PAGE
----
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The end of tax refund loans?

The IRS stops aiding and abetting tax preparers in making high-interest loans to those who can least afford them.

By Stacy Johnson Aug 9, 2010 10:14AM

This post comes from Michael Koretzky at partner site Money Talks News.


The IRS has announced that, starting in 2011, it's going to make it more difficult for tax preparation companies to provide refund anticipation loans -- expensive, short-term loans for consumers who want their refund "instantly" rather than waiting a couple of weeks. These loans, often aimed at the working poor, typically come with fees that translate into annual percentage rates of 50% to 500%.


Many consumer advocates have long criticized these loans. After all, why would you pay major fees to borrow what's essentially your own money -- your tax refund? (To learn more about why we hate these loans, see this post:
"Difference between a loan shark and a tax refund loan? Not much.")

Historically the IRS provided tax preparation services with something called a "debt indicator" for each taxpayer, letting the preparation company know if a taxpayer's refund was going to be seized by Uncle Sam for things like back taxes, child support or delinquent student loans. If the taxpayer's debt indicator showed that the taxpayer wasn't getting a refund, the preparer wouldn't lend that person money in the form of a refund anticipation loan.


Although the debt indicator was never intended to be used for this purpose -- the IRS was simply informing the taxpayer by providing it -- the IRS was essentially prescreening potential loan customers for tax preparation services.

Here's the way it used to work:
  • The taxpayer goes to a tax preparer and gets his taxes done.
  • The IRS receives the electronic tax return and essentially tells the preparer whether or not the customer is actually going to receive a refund, or if it's going to be held to satisfy outstanding government debt.
  • If a refund is forthcoming, the tax preparer offers the taxpayer a refund loan. If it's not, they don't, since the taxpayer won't have the money to repay it.
Here's how it will work next year, and why these loans may be dead -- or at least harder to get:
  • The taxpayer goes to a tax preparer and gets his taxes done.
  • The IRS receives the electronic tax return but tells the preparer nothing.
  • The tax preparer has no idea whether the taxpayer is actually getting the refund, so without more information, they're not about to offer a refund anticipation loan.

"The federal government should not be sharing taxpayers' personal information for the profit of banks and tax preparers by operating what is essentially a free credit-reporting service for them," Jean Ann Fox, director of financial services for the Consumer Federation of America, said in a press release. "We are glad the IRS finally stopped letting tax preparers and banks pry into taxpayers' records about what they owe the government."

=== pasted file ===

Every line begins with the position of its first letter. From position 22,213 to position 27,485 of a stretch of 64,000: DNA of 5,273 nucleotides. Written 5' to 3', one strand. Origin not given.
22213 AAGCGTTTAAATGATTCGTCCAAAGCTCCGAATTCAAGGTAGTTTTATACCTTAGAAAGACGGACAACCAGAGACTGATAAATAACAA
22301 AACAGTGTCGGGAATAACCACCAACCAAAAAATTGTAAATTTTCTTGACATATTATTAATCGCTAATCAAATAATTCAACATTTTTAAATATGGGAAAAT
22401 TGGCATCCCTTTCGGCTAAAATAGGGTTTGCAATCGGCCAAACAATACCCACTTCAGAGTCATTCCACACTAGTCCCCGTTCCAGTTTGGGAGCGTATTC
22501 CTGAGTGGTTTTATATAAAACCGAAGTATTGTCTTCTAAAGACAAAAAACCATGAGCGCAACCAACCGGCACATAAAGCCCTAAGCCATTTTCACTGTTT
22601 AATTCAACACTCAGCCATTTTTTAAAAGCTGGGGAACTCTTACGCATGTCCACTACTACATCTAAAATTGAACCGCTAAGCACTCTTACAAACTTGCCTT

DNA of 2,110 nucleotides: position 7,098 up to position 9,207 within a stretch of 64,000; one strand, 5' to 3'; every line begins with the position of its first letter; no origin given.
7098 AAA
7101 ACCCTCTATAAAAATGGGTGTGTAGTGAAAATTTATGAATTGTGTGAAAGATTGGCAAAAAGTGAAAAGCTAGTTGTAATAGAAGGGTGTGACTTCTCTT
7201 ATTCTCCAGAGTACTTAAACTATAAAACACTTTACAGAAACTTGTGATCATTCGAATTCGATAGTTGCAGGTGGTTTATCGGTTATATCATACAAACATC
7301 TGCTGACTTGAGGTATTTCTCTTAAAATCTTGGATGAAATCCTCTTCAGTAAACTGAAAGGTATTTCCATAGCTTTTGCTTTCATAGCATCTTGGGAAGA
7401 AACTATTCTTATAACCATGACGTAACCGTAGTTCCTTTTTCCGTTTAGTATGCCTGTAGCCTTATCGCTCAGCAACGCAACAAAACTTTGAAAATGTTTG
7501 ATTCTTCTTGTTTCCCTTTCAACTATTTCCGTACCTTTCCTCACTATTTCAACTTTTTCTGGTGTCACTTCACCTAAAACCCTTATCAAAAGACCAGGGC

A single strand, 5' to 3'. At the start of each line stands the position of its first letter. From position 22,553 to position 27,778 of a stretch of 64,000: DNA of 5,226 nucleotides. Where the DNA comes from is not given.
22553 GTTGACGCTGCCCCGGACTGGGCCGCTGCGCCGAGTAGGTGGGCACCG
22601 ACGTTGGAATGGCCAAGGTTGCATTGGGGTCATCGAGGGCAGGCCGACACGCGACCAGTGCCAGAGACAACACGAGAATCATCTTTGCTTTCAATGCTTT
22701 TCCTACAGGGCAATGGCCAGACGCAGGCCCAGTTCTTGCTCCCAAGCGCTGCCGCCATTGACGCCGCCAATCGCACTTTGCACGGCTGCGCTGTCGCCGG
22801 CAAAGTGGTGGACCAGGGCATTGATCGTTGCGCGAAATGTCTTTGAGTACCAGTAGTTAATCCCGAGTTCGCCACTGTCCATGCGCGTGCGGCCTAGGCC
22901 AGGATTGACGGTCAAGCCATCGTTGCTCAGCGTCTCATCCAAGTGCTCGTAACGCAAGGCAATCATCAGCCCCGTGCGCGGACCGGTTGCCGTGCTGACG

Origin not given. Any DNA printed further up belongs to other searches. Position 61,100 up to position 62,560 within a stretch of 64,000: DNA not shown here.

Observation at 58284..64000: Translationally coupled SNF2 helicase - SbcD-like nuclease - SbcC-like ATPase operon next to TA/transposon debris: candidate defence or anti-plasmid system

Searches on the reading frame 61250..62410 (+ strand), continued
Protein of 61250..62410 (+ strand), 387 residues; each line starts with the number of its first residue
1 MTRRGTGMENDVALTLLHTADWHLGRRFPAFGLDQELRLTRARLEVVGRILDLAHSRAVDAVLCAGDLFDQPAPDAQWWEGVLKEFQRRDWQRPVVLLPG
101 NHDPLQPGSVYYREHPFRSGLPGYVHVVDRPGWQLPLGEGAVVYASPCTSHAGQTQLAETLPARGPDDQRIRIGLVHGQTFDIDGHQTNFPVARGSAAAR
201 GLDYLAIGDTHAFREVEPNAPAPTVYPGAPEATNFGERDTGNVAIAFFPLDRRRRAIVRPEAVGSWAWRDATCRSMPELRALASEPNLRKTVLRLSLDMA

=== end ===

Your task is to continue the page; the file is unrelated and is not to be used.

The Consumer Federation of America says that in 2008, RALs skimmed $738 million from the refunds of 8.4 million American taxpayers.


The IRS agrees that the information it was providing was used to hurt poorer Americans.


"Refund anticipation loans are often targeted at lower-income taxpayers," IRS Commissioner Doug Shulman said in a press release. "With e-file and direct deposit, these taxpayers now have other ways to quickly access their cash."

As one might expect, the tax preparation industry isn't so happy. Here's what Harry W. Buckley, president and chief executive officer of Jackson Hewitt, had to say:

This form of credit, especially important to middle and low income, often unbanked, taxpayers, may well continue to be available in our industry. However, from the taxpayers' perspective, it will likely become harder to receive credit approval, will cost more and the amount of credit available may be limited -- all negative impacts on taxpayers during this difficult economic environment, and all a direct result of the unilateral action taken by the IRS today.

Refund anticipation loans aren't the only type of short-term, high-interest loans that are teetering on the brink of extinction. Check out our recent story: "Payday lenders dropping like flies."


And when debt does become a problem, there will most likely be fewer debt-settlement companies around to "help." See this recent story: "New rules could erase debt-settlement industry."


There's no question that the lending landscape is changing in America. Some say it's about time. Others say government regulators have no place disrupting free enterprise, no matter the form. 


What do you say? 


More from Money Talks News and MSN Money:

Dec 29, 2010 8:33PM

Having previously worked for HR Block it don't make sense for HR Block not to have RAL if Liberty, Jackson still has them.

In Ohio the refund takes 4 to 6 days if the IRS would increase the refund speed it would drive all RAL's out.

Also make it so the average refund is lower by making it easier to get the money during the year by aeic or requiring decreased withholding.

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